thanks for the good conversation...

Thank you. You helped.

I learn from Faith and Beamish...

Oh, so do I. So do I. But mostly I learn through them----and you.

but, really, how can you argue with people who believe in God?

Well, when one of them (Faith) believes the earth is 6000 years old and the other (beamish) says 4.5 billion years, surely there may be some room to argue. Not that I have any hopes of teaching you something, but you are probably right to haughtily believe that you can't learn anything of true value from people who don't share your Christian convictions.

Especially when you need Springsteen or Bill Hicks quotes to make your points? !!:-)
Forgive me. I didn't know that Springsteen and Hicks were untouchables in your feelings, Z. I liked the sense of humor they showed about the mucky evolution thing. beamish preceded me in using Hicks to make a point (about Rodney King in a defunct marathon thread).

But actually beamish made my point by bringing up Zeta Reticuli in his own half-baked joke. Since this pair of stars is only visible in the Southern Hemisphere, the underside of the Earth, as it were, God could not have made them, since the stars were to illuminate the night sky and provide signs for seasons to the human dwellers of Eden. Are they the Devil's handiwork? But all creation is posited to be the work of God.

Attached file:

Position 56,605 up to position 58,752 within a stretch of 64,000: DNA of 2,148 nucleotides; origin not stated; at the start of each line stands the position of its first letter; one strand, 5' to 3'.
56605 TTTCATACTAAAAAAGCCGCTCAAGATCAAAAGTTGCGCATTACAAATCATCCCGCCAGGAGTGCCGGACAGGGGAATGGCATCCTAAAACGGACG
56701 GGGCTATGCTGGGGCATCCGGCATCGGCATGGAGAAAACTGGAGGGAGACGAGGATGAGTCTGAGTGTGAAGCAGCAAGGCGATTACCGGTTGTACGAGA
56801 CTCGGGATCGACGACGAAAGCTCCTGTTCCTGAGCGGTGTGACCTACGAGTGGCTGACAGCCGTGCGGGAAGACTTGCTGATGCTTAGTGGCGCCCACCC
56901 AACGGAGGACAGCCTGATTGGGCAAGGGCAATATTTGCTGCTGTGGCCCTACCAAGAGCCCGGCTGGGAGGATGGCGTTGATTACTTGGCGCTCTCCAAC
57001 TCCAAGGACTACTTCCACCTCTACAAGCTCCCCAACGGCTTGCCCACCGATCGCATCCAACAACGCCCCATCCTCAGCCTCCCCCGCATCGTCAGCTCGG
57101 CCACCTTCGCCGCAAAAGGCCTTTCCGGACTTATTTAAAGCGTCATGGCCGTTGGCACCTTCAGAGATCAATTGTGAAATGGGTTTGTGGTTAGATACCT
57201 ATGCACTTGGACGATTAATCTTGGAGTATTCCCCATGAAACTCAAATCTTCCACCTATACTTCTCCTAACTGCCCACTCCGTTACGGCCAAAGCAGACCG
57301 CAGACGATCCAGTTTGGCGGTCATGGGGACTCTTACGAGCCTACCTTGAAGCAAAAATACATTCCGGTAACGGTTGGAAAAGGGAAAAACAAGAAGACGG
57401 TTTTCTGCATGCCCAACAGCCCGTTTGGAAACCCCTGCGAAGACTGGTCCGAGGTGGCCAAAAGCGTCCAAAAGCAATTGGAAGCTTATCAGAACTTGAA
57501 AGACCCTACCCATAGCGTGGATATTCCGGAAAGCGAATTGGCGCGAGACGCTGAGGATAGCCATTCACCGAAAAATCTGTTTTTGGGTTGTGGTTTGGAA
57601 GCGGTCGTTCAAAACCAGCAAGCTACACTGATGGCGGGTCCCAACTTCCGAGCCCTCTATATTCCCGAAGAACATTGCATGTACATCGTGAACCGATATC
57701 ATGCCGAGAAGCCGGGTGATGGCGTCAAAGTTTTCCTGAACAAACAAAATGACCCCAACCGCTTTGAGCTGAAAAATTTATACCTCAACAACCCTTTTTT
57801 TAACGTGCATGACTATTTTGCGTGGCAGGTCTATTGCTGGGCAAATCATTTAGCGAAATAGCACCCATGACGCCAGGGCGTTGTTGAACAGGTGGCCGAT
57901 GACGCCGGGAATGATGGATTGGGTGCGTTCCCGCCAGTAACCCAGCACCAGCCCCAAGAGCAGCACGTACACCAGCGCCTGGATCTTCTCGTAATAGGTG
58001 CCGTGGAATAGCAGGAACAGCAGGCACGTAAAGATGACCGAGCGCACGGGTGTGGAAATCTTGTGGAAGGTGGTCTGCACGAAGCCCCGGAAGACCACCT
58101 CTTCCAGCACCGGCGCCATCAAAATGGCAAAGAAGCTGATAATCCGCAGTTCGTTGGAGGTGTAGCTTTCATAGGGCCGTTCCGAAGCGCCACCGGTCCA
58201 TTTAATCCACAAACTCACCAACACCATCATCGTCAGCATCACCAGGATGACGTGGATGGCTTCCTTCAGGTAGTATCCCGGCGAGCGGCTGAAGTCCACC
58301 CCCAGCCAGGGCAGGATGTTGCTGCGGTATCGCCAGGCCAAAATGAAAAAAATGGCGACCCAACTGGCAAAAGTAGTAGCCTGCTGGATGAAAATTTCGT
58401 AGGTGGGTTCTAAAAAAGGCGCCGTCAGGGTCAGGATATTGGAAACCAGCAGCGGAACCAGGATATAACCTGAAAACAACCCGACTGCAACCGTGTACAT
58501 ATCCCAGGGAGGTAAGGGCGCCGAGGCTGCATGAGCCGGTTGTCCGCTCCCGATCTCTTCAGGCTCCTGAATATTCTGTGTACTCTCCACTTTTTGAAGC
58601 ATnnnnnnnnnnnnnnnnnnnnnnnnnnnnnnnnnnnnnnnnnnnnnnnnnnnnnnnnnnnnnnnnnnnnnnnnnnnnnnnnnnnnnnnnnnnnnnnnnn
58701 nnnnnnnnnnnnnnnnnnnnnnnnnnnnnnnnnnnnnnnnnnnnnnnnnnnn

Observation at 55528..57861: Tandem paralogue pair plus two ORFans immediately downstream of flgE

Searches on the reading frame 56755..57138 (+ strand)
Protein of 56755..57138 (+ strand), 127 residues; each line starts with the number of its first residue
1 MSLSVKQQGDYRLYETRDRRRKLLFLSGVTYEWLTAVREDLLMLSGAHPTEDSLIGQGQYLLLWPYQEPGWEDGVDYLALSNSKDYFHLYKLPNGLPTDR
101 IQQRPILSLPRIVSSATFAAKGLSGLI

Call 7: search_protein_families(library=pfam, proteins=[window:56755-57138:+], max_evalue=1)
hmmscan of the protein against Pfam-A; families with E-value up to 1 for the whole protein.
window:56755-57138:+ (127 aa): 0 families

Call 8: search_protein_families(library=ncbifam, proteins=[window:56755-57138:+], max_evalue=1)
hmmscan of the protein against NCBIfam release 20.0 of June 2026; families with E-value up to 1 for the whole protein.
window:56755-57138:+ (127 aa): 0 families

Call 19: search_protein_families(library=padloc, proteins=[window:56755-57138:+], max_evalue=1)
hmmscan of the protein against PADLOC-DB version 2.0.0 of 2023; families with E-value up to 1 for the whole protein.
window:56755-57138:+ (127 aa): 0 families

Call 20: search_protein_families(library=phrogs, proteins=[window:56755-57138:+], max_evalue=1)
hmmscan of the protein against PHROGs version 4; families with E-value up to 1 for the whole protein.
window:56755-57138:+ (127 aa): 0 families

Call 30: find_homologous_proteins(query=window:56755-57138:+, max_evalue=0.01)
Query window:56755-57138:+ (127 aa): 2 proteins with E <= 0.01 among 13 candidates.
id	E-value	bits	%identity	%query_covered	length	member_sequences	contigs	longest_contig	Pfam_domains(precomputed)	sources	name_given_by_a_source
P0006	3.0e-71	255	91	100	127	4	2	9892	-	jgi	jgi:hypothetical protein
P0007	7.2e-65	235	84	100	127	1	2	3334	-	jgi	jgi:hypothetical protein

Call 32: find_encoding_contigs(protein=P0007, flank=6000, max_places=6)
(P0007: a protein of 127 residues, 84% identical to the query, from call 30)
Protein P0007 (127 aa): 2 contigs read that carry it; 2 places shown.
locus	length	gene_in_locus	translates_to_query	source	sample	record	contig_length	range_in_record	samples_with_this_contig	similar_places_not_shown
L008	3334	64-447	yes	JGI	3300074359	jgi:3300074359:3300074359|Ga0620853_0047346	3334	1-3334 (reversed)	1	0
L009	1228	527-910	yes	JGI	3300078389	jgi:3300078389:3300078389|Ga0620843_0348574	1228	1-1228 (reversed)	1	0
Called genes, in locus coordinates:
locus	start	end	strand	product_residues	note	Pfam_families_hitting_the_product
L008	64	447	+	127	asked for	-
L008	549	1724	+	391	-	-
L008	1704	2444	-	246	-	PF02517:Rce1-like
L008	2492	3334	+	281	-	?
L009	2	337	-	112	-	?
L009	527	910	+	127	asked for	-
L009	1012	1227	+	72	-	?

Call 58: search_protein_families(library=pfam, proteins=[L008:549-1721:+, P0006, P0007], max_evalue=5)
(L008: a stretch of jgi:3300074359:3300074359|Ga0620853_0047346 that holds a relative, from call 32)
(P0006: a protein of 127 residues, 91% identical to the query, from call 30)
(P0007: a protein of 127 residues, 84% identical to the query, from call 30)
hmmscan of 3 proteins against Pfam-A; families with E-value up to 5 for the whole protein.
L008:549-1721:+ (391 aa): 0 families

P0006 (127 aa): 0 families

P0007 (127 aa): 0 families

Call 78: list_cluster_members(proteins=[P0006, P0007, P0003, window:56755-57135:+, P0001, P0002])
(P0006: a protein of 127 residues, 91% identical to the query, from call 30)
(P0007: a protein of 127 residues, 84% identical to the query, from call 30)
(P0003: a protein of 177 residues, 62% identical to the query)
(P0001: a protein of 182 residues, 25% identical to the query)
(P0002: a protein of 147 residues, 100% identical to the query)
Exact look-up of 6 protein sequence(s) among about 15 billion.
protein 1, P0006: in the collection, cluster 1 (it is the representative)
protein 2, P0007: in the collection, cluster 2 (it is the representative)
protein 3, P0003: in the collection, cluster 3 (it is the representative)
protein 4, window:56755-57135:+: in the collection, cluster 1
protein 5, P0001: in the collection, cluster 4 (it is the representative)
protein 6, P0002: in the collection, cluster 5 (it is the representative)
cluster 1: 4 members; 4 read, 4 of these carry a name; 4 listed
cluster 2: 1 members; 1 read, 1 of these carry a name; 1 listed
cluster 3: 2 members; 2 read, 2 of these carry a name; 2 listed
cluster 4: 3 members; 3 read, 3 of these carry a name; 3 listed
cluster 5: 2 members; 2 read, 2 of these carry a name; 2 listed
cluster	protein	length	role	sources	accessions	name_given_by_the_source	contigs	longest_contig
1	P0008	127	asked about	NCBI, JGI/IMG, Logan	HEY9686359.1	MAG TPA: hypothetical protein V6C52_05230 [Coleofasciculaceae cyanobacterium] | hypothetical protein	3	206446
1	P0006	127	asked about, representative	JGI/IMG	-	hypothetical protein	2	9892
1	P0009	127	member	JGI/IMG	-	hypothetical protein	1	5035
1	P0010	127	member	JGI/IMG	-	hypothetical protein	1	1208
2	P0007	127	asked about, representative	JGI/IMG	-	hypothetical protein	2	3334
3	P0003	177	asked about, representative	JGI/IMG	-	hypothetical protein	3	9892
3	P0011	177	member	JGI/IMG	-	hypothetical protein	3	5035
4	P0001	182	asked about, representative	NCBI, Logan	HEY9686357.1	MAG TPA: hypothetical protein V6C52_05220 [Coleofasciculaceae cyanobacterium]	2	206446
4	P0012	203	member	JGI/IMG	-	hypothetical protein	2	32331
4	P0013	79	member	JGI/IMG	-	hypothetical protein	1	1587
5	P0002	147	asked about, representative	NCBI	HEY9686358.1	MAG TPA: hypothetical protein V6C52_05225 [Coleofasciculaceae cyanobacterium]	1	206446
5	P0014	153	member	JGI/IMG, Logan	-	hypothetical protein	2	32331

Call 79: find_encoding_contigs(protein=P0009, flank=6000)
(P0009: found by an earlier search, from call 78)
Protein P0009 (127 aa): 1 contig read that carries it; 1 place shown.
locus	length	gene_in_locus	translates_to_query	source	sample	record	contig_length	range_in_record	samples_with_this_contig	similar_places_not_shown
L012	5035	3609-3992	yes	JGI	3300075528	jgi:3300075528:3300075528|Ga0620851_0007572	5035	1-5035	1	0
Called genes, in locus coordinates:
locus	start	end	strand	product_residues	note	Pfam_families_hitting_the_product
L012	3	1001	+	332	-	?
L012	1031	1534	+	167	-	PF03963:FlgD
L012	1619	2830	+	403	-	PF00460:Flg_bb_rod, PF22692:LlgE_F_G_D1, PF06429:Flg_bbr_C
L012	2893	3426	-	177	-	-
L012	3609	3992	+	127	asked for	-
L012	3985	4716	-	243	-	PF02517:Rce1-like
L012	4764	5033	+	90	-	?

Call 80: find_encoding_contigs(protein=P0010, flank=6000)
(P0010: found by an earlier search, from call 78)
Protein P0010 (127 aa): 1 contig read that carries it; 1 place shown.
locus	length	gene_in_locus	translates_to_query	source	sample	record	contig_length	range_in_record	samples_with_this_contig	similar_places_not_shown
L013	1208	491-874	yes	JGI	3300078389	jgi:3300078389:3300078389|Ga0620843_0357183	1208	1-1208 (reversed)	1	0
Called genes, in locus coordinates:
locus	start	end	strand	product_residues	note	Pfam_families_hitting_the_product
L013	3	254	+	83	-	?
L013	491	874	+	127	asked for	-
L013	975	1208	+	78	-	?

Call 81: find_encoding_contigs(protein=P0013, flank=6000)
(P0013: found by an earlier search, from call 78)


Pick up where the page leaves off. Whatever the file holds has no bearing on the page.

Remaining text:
The simple answer, I think, is that science is wrong to posit any stars in the Southern Hemisphere.

beamish said...

Show me evidence that any species has ever given birth to a seperate, different, new species.

Your crude phrasing of the question exhibits a common failure of anti-evolutionists to understand the complex workings of evolution. The silly game you're playing is one where the rule is if I don't answer the question to your utter satisfaction, evolution is bunk. Oh, the games people play!

I didn't ask about the "complex workings of evolution." I've seen Dawkins' and Gould's hand-waving contests with each other. I asked for "evidence that any species has ever given birth to a seperate, different, new species."

Now, the one thing all denominations of the evolutionist faith hold when they devise their various "complex workings" schema is that at some point an organism of one species gives birth to a seperate, different, new species.

I could care less about your "complex workings" to explain HOW an event occured that you have no evidence has ever occured.